</testsuites>
</phpunit>

I like to see my code coverage so I have a clear picture of exactly what code is getting hit throughout my tests, so I'll set that up as well. Code coverage reports are great visual helpers that allow you to quickly see and understand what classes and methods are lacking tests.

This section gets added just beneath the </testsuites> closing element.

xml

<logging>
    <log type="coverage-html"
         target="tests/coverage"
         showUncoveredFiles="true"
         charset="UTF-8"
         highlight="true"
         lowUpperBound="35"
         highLowerBound="70" />
</logging>

I'm telling PHPUnit that I want:

  • The report to be output as HTML
  • To output the report files into the tests/coverage directory
  • To display files in the report that do not have associated tests (so we know where we should create tests)
  • Highlight the coverage in either red (for uncovered) or green (for covered)
  • Low upper bound is a percentage. This indicates of how uncovered a file can be before it is considered to be ”lowly" covered.
  • The high upper bound is just the opposite. How covered a file is before its considered "highly" covered.

Lastly, we need to add a section that specifies directories to exclude from being parsed. This is required for the code coverage to function. It wouldn't make sense to allow PHPUnit to crawl all files in the vendor directory since that isn't our code, and therefore shouldn't be our responsibility to unit test.

Add this section directly under the </logging> section, replacing the ./your-source-files with the directory your plugin code is contained in.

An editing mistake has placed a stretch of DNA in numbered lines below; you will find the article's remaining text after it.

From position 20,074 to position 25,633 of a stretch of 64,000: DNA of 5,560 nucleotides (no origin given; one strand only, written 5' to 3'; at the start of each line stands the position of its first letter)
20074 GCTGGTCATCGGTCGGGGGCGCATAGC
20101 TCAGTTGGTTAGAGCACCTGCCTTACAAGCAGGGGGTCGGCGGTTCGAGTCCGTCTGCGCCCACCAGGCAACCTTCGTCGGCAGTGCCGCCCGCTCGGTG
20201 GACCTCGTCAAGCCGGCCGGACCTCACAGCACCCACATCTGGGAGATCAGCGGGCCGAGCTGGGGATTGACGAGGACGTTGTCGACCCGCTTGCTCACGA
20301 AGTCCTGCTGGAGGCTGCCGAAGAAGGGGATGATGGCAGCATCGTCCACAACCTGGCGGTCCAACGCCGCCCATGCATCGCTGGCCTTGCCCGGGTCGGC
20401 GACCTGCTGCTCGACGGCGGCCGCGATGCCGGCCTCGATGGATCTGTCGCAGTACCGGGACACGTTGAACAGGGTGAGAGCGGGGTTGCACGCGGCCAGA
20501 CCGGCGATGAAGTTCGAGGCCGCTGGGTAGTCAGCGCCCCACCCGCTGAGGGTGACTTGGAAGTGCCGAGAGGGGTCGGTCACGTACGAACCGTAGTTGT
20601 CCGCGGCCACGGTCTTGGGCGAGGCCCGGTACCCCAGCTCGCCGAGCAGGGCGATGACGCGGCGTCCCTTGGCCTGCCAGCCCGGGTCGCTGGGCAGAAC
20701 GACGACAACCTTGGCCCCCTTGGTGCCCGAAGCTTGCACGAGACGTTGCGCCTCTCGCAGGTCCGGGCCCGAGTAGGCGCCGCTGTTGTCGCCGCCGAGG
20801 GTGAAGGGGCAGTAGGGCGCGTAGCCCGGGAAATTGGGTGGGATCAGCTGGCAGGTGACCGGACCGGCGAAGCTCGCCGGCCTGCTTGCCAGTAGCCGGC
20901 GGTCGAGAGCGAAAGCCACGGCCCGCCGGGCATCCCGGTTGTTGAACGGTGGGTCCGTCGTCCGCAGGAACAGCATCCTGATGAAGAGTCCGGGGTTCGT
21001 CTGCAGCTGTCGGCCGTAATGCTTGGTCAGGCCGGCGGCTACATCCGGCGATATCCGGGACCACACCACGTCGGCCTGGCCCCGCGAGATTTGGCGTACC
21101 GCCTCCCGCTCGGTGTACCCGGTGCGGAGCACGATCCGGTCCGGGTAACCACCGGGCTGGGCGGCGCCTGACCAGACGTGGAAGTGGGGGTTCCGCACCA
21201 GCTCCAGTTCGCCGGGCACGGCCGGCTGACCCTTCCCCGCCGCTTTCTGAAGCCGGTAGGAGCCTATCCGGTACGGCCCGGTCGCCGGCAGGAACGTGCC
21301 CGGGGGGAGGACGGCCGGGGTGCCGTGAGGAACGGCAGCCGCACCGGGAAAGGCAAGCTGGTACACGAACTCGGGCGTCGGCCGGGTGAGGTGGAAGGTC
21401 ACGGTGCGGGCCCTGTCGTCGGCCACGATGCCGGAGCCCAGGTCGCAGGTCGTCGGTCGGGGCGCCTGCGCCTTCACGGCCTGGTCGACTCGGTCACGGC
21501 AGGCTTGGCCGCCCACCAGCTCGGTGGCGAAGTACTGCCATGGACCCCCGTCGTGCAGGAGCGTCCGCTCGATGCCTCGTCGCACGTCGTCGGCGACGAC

xml

<filter>
    <whitelist processUncoveredFilesFromWhitelist="true">
        <directory suffix=".php">./your-source-files</directory>
        <exclude>
            <directory suffix=".php">/tests/</directory>
            <directory suffix=".php">/vendor/</directory>
        </exclude>
    </whitelist>
</filter>

The Bootstrap File

Next we need to write the bootstrap.php file which acts as the entry point into the tests. First create the file inside of your tests directory...

bash

touch tests/bootstrap.php

In order for PHPUnit to use this file, it will need to be defined in your phpunit.dist.xml file...

xml

<?xml version="1.0"?>
<phpunit bootstrap="tests/bootstrap.php">
    ...
</phpunit>

The contents of this file will be fairly simple. We will need to define just a few things:

  • Require the composer autoloader file so your dependencies can be loaded
  • Your plugin entry file
  • Any other dependencies you create (such as factories)
  • Invoking the 1WP_Mock::bootstrap() static method

Your file may end up looking something like this (replace plugin-name with your plugin entry file).

php

require_once dirname( dirname( __FILE__ ) ) . '/vendor/autoload.php';
require_once dirname( dirname( __FILE__ ) ) . '/plugin-name.php';
WP_Mock::bootstrap();

Save that file, and let's move on.

Writing a Test

Now is the time to write a simple passing test so you can ensure everything is wired up correctly.

In your tests directory, create a directory called unit. Create a test file inside of that directory called test-example.php.

bash

cd tests && mkdir unit 
touch unit/test-example.php

Begin by defining your class and extending the WP_Mock test case class. In order for WPMock to work, you will have to implement the setUp and tearDown methods in every class that you use WPMock on. These methods let you define logic that should be executed as the test is about to run, and then directly after. You would put things such as instantiating stubs or mock objects.

php

<?php

class TestExample extends WP_Mock\Tools\TestCase {
   
   public function setUp() {
        WP_Mock::setUp();
   }

   public function tearDown() {
        WP_Mock::tearDown();
   }
}

Next, add a method that just has a single assertion. Just to make things easy, let's assert that true === true since we know it will evaluate to, well, true...

php

public function test_arbitrary_value() {
    $this->assertTrue( true );
}

Open up your terminal and run the tests...

bash

./vendor/bin/phpunit

If all is well, you should see something to the following output...

bash

Time: 1 seconds, Memory: 1.00MB

OK (1 tests, 1 assertions)

If for some reason you have any errors or failures use the output and error messages to debug and problem solve.


Hopefully that gives you a taste of how to set up tests with your WordPress plugin, but there's still plenty more to cover and learn. Stay tuned for part 2.